Flight of the Red Balloon (3 stars)

Flight of the Red Balloon

(PG) 113min


Taiwanese New Wave cinema pioneer Hou Hsiao-hsien makes his French language debut with this eloquent drama loosely inspired by Albert Lamorisse’s much-loved 1956 short, The Red Balloon. Taking as its starting point that film’s wonderfully simple idea – a bright red balloon seemingly with a will of its own follows a young boy around the streets of Paris – Hou pursues his thematic interest in the dislocation of modern urban life that he’s explored in his previous films, most recently in the 2004 Tokyo-set Café Lumiere.

Here, the young boy with the inflatable companion is seven-year-old Simon (Simon Iteanu), a charming innocent with a loving but preoccupied mother, a puppeteer named Suzanne (Juliet Binoche). Absorbed by the new show she’s working on, and overwhelmed by the pressures of day-to-day life, Suzanne hires an Asian film student, Song (Song Fang), to look after her neglected son. Here it’s relegated to the role of spectator. It, like the camera-work of Hou and his talented cinematographer Mark Li Ping Bing (In the Mood for Love), remains a passive observer of the lives of the film’s three central characters, but at the same time it emphasises their isolation in a big city. It’s a meditative and melancholy film, but the elegant photography, original use of Parisian locations and captivating performances (particularly by Binoche) makes this Flight of the Red Balloon a trip worth watching.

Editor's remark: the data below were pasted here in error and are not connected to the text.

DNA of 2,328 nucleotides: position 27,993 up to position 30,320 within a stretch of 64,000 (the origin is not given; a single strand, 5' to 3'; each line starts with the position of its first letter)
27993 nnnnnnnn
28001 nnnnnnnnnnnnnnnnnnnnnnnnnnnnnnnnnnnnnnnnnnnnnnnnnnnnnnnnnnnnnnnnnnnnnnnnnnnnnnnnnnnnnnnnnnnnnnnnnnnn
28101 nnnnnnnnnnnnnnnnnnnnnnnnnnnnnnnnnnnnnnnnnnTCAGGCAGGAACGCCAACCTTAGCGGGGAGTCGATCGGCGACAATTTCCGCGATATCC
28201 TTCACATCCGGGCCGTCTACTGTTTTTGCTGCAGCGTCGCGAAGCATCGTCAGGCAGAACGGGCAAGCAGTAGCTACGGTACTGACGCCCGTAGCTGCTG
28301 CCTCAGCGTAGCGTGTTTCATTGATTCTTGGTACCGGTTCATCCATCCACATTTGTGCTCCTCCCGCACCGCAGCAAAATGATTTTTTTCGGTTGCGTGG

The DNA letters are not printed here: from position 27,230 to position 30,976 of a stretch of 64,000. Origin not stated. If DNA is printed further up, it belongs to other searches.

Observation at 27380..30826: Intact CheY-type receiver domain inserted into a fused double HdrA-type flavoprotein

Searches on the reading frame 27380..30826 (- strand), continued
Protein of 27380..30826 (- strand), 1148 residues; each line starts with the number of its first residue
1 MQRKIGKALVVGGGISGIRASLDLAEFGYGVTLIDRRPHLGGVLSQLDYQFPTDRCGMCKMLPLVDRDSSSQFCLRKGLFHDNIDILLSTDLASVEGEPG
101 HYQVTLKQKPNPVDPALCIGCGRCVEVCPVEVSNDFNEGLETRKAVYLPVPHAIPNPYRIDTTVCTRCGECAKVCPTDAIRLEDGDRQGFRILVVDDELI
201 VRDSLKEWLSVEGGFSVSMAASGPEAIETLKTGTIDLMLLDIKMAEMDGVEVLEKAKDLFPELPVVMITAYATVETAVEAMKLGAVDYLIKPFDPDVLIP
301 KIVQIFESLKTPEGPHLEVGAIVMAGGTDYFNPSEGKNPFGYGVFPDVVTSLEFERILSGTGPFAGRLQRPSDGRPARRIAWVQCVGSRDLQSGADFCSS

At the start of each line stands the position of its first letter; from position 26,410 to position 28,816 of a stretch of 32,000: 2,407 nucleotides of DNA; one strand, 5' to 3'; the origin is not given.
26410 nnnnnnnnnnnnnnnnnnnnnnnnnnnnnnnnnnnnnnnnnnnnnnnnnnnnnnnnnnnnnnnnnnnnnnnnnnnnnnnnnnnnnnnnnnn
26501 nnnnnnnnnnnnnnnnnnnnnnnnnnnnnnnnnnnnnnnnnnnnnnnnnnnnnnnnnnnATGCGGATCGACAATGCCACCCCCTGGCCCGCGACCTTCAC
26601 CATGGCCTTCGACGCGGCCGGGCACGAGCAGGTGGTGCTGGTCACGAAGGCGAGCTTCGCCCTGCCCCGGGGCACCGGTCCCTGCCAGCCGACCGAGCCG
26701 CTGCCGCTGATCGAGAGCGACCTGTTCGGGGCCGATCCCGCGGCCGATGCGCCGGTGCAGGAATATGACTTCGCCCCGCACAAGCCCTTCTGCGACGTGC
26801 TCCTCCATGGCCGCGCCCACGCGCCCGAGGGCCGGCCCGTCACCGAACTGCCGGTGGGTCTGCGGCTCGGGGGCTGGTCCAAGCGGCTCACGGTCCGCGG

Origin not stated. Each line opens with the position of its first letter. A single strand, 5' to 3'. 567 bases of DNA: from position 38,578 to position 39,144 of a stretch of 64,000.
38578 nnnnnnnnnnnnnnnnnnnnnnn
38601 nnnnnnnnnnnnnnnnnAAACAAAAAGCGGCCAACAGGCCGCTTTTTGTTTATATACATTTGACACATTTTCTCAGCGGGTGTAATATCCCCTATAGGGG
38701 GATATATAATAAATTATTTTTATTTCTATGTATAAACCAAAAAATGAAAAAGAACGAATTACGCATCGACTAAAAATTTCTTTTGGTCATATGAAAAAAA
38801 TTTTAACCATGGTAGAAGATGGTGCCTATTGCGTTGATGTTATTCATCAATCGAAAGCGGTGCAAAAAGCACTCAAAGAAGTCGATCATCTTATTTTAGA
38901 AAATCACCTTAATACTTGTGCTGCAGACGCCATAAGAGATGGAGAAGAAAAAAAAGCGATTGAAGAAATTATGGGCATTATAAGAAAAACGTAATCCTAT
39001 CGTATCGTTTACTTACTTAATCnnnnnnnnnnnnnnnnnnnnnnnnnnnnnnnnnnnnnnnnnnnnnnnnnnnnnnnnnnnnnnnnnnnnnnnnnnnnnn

Filmhouse, Edinburgh and selected release from Fri 14 Mar.

The Flight of the Red Balloon

  • 3 stars
  • 2007
  • France
  • 1h 55min
  • PG
  • Directed by: Hou Hsiao-Hsien
  • Written by: Hou Hsiao-Hsien, François Margolin
  • Cast: Juliette Binoche, Hippolyte Girardot

Suzanne (Binoche), a busy puppeteer, hires Song (Song), a Chinese film student, to look after her young son. Hsiao-Hsien's film intricately weaves together compassionate insights into the pressures felt by a single parent with studious examinations of the methods of storytelling. Partly inspired by Albert Lamorisse's…

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